ITTA, USTelecom says the FCC should streamline BDS regulations for rural telcos

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ITTA and USTelecom say their streamlined regulatory paradigm will better promote competition.

ITTA and USTelecom say the regulatory regime that governs business data services (BDS) should be revised for rural telcos that the lack scale and financial power of their larger telco counterparts.

In a joint filing, ITTA and USTelecom told the FCC that legacy BDS regulations that currently apply to many rural telcos “impose unnecessary costs and prevent these carriers from offering beneficial rates, terms and conditions to their customers.”

“Continued compliance with rate-or-return-based rate regulation, including tariffing, tariff review plans and associated requirements, entails significant costs that are increasingly difficult for model-based rate-of-return carriers to recover,” ITTA and USTelecom said in an FCC filing (PDF). “Particularly for carriers that are operating pursuant to their own individual tariffs, cost studies, cost support and related regulatory compliance requirements are a significant expense.”

In April, the FCC voted along party lines to pass a report and order that it says recognizes competition in the BDS market is robust, one that critics say will drive up prices for small to medium businesses.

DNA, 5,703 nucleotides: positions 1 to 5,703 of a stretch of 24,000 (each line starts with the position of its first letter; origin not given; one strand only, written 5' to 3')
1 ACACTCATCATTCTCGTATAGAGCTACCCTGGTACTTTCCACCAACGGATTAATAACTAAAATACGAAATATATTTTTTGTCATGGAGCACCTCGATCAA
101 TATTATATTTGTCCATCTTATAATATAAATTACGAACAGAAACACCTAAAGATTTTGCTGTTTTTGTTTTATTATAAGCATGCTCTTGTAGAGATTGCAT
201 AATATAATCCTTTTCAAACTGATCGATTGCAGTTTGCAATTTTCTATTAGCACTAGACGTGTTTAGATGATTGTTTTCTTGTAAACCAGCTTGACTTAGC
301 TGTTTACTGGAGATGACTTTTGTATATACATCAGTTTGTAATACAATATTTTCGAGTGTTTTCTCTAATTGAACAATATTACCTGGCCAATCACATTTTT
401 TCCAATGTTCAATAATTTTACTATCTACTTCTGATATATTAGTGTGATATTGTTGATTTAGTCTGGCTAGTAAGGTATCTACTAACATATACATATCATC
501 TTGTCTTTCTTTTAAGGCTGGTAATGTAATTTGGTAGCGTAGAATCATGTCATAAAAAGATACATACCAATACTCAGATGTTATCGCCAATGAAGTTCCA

The regulator claimed that legacy regulation inhibits the investment required for the transition of BDS from legacy TDM networks to high-speed Ethernet connectivity. 

RELATED: FCC says BDS order will incite investment, but critics charge it will inflate service pricing for SMBs

ITTA and USTelecom say their streamlined regulatory paradigm will better promote competition by taking further steps towards implementing incentive-based “price cap” regulation. As a result, the FCC will promote the investment necessary to meet the modern communications needs of American businesses and other enterprises operating in rural America. 

Specifically, the groups say that the FCC could do away with what they say are unnecessary costs associated with model-based rate-of-return carrier provision of BDS, without causing harm to customers. The regulator can do this by making available to model-based carriers the ability to opt into recently adopted price cap rules for BDS.

Since most model-based rate-of-return carriers serve more rural markets that have limited competition for BDS, ITTA and USTelecom say “there is no reason to believe that rural counties served by price cap carriers differ from rural counties served by rate-of-return carriers with respect to the competitive BDS marketplace.”

The groups added that “regulations governing the rural areas served by rate-of-return carriers would benefit from application of the same rules recently adopted for price cap carriers.”

Under the proposed rule, model-based rate-of-return carriers will have the option to put their BDS under price cap regulation. Sub 50 Mbps TDM-based services would be regulated based on whether the particular county the model-based carrier served is classified as competitive or noncompetitive as identified by the FCC's published competitive county list.

This means that model-based rate-of-return carriers electing this option would operate based on the competitive or non-competitive classification of the county where they serve.